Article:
Finally, a major finding is that a large component of the variability in forecast results from the inability to predict the evolution of blocking events beyond a few days into the forecast. We also found a relationship between blocking episodes and the antecedent PNA index, but whether this relationship is more than coincidental has not yet been established.

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Robert Kistler, Eugenia Kalnay, William Collins, Suranjana Saha, Glenn White, John Woollen, Muthuvel Chelliah, Wesley Ebisuzaki, Masao Kanamitsu, Vernon Kousky, Huug van den Dool, Roy Jenne, and Michael Fiorino
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Suranjana Saha, Shrinivas Moorthi, Hua-Lu Pan, Xingren Wu, Jiande Wang, Sudhir Nadiga, Patrick Tripp, Robert Kistler, John Woollen, David Behringer, Haixia Liu, Diane Stokes, Robert Grumbine, George Gayno, Jun Wang, Yu-Tai Hou, Hui-ya Chuang, Hann-Ming H. Juang, Joe Sela, Mark Iredell, Russ Treadon, Daryl Kleist, Paul Van Delst, Dennis Keyser, John Derber, Michael Ek, Jesse Meng, Helin Wei, Rongqian Yang, Stephen Lord, Huug van den Dool, Arun Kumar, Wanqiu Wang, Craig Long, Muthuvel Chelliah, Yan Xue, Boyin Huang, Jae-Kyung Schemm, Wesley Ebisuzaki, Roger Lin, Pingping Xie, Mingyue Chen, Shuntai Zhou, Wayne Higgins, Cheng-Zhi Zou, Quanhua Liu, Yong Chen, Yong Han, Lidia Cucurull, Richard W. Reynolds, Glenn Rutledge, and Mitch Goldberg

The NCEP Climate Forecast System Reanalysis (CFSR) was completed for the 31-yr period from 1979 to 2009, in January 2010. The CFSR was designed and executed as a global, high-resolution coupled atmosphere–ocean–land surface–sea ice system to provide the best estimate of the state of these coupled domains over this period. The current CFSR will be extended as an operational, real-time product into the future. New features of the CFSR include 1) coupling of the atmosphere and ocean during the generation of the 6-h guess field, 2) an interactive sea ice model, and 3) assimilation of satellite radiances by the Gridpoint Statistical Interpolation (GSI) scheme over the entire period. The CFSR global atmosphere resolution is ~38 km (T382) with 64 levels extending from the surface to 0.26 hPa. The global ocean's latitudinal spacing is 0.25° at the equator, extending to a global 0.5° beyond the tropics, with 40 levels to a depth of 4737 m. The global land surface model has four soil levels and the global sea ice model has three layers. The CFSR atmospheric model has observed variations in carbon dioxide (CO2) over the 1979–2009 period, together with changes in aerosols and other trace gases and solar variations. Most available in situ and satellite observations were included in the CFSR. Satellite observations were used in radiance form, rather than retrieved values, and were bias corrected with “spin up” runs at full resolution, taking into account variable CO2 concentrations. This procedure enabled the smooth transitions of the climate record resulting from evolutionary changes in the satellite observing system.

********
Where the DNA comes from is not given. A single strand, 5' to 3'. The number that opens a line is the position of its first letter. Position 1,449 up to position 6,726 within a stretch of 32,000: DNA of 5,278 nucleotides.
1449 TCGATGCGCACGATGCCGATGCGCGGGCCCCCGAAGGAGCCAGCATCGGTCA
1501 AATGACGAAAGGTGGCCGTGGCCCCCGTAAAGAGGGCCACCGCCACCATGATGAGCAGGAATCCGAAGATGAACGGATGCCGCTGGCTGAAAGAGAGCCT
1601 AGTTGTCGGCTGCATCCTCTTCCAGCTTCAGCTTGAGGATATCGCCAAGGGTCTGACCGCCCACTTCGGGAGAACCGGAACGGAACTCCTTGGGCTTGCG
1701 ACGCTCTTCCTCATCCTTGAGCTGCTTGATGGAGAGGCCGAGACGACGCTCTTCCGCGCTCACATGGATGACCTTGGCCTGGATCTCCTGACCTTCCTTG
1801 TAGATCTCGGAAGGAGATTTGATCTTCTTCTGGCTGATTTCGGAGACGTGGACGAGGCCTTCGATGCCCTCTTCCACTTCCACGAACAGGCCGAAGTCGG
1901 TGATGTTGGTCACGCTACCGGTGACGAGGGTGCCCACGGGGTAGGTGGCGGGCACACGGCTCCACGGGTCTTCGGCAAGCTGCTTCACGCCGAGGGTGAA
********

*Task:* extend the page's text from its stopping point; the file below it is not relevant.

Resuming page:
CFSR atmospheric, oceanic, and land surface output products are available at an hourly time resolution and a horizontal resolution of 0.5° latitude × 0.5° longitude. The CFSR data will be distributed by the National Climatic Data Center (NCDC) and NCAR. This reanalysis will serve many purposes, including providing the basis for most of the NCEP Climate Prediction Center's operational climate products by defining the mean states of the atmosphere, ocean, land surface, and sea ice over the next 30-yr climate normal (1981–2010); providing initial conditions for historical forecasts that are required to calibrate operational NCEP climate forecasts (from week 2 to 9 months); and providing estimates and diagnoses of the Earth's climate state over the satellite data period for community climate research.

Preliminary analysis of the CFSR output indicates a product that is far superior in most respects to the reanalysis of the mid-1990s. The previous NCEP–NCAR reanalyses have been among the most used NCEP products in history; there is every reason to believe the CFSR will supersede these older products both in scope and quality, because it is higher in time and space resolution, covers the atmosphere, ocean, sea ice, and land, and was executed in a coupled mode with a more modern data assimilation system and forecast model.